Minot residents weigh in on whether they will get the COVID-19 vaccine
FILE - In this Dec. 22, 2020, file photo Dr. Anthony Fauci, director of the National Institute of Allergy and Infectious Diseases, prepares to receive his first dose of the COVID-19 vaccine at the National Institutes of Health in Bethesda, Md. (AP Photo/Patrick Semansky, Pool, File)

Minot residents weigh in on whether they will get the COVID-19 vaccine

MINOT, N.D. – As the COVID-19 vaccine rolls out across the world, there are some who say they are still on the fence about getting it.

Some people say they fear that the process of creating the vaccine was too quick for it to be safe for the public. Others say they fear having adverse reactions to the vaccine. Meanwhile, others say the science is trustworthy.

On Monday night, we asked our viewers on Facebook if they were going to get the COVID-19 vaccine when it became available to them.

As of Tuesday afternoon, we had received more than 2,300 comments.

The overall outcome seems split down the middle, half of commenters wanted to get the vaccine and the other half did not.

For residents like Sylvester Schuster, getting the vaccine is a no brainer.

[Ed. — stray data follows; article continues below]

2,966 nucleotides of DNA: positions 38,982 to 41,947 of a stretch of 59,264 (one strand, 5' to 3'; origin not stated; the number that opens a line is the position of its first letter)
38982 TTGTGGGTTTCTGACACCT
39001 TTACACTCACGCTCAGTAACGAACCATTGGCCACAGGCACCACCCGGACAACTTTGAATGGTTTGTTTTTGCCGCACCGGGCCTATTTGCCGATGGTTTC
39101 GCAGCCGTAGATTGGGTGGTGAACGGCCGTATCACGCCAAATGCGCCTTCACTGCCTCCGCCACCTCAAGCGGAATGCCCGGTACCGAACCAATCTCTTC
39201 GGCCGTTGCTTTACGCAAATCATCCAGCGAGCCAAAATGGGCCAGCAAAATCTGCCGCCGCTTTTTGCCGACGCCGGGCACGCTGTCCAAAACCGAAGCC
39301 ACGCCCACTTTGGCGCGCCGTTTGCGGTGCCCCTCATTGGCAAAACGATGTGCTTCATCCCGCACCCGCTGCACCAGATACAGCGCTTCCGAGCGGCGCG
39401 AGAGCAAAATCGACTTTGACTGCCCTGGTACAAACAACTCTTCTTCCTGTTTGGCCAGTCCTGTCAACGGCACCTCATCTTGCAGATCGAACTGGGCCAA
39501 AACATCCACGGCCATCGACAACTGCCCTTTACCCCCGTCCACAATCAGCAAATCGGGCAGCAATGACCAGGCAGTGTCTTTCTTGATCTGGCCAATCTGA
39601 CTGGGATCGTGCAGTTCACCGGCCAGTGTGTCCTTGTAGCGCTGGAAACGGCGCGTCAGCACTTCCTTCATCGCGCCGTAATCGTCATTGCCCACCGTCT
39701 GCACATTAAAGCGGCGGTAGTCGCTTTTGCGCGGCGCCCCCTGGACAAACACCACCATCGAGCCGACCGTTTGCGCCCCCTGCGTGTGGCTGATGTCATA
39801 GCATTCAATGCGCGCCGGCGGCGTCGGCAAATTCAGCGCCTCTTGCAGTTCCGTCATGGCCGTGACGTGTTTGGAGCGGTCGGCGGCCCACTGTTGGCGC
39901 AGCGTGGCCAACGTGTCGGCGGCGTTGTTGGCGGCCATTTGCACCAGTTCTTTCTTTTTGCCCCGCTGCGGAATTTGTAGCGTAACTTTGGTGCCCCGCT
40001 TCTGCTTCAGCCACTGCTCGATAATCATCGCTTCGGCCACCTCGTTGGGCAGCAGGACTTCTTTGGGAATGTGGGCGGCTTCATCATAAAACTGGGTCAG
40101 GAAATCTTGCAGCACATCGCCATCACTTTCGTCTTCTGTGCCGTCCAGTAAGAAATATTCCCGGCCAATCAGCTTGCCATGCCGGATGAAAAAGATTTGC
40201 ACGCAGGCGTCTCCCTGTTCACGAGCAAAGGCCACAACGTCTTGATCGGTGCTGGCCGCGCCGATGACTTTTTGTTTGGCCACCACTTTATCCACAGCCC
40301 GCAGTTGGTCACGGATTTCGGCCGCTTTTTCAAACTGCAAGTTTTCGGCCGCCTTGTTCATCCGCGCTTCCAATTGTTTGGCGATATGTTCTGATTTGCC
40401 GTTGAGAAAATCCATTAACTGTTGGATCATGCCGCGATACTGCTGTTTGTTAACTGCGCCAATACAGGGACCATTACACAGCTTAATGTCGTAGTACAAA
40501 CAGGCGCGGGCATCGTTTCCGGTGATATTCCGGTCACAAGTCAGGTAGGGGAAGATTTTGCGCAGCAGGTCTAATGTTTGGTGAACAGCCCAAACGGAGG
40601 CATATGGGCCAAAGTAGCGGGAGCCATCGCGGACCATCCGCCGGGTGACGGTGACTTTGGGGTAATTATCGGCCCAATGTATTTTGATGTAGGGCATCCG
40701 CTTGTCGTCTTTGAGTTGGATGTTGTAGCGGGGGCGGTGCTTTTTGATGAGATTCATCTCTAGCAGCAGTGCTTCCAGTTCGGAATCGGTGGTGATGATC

“I am going to take it this afternoon if they called me and let me take it. I want to get it taken because I am 82 years old and I haven’t got it so far. And I’m trying to be reasonably careful. We haven’t stopped living or anything like that, but I am going to take it immediately when its available, my wife will too,” said Schuster, a Minot resident.

However, some aren’t as on board with getting it.

“Would I get it? I don’t think so. I’m not afraid of COVID-19,” said David Badger, a Minot resident.

Others are on the fence, they said they aren’t sure of the science behind it.

“I heard about it’s going to change your DNA when you take it. So that’s my fear. But I want to see how people’s reaction is before I start taking it,” said Minot resident, Rose Uzokwe.

Health officials with First District Health Unit help try to clear up confusion or misconceptions about the vaccine.

“This is not a live vaccine. It will not give you the illness. This is a MRNA, is what it is called. It switches one protein for another, so your body recognizes it’s a bad one. It does not change your DNA in any way shape or form. It is impossible for that do that,” said County Nurse Coordinator for First District, Danell Eklund.

Encouraging Magic City residents to make sure they are getting information from a reliable source.

First Health encourages those who are able to get the vaccine do so when it comes out.

The public health unit is striving for at least 70% of the city to get the vaccine to help stomp out COVID so we can get back to normal as soon as possible.

The facility is expecting to get more than 200 doses of the COVID-19 vaccine this week.

They will be administering them to health care workers, staff, and EMT/EMS workers.

They are currently not taking appointments for the general public to get their vaccine.

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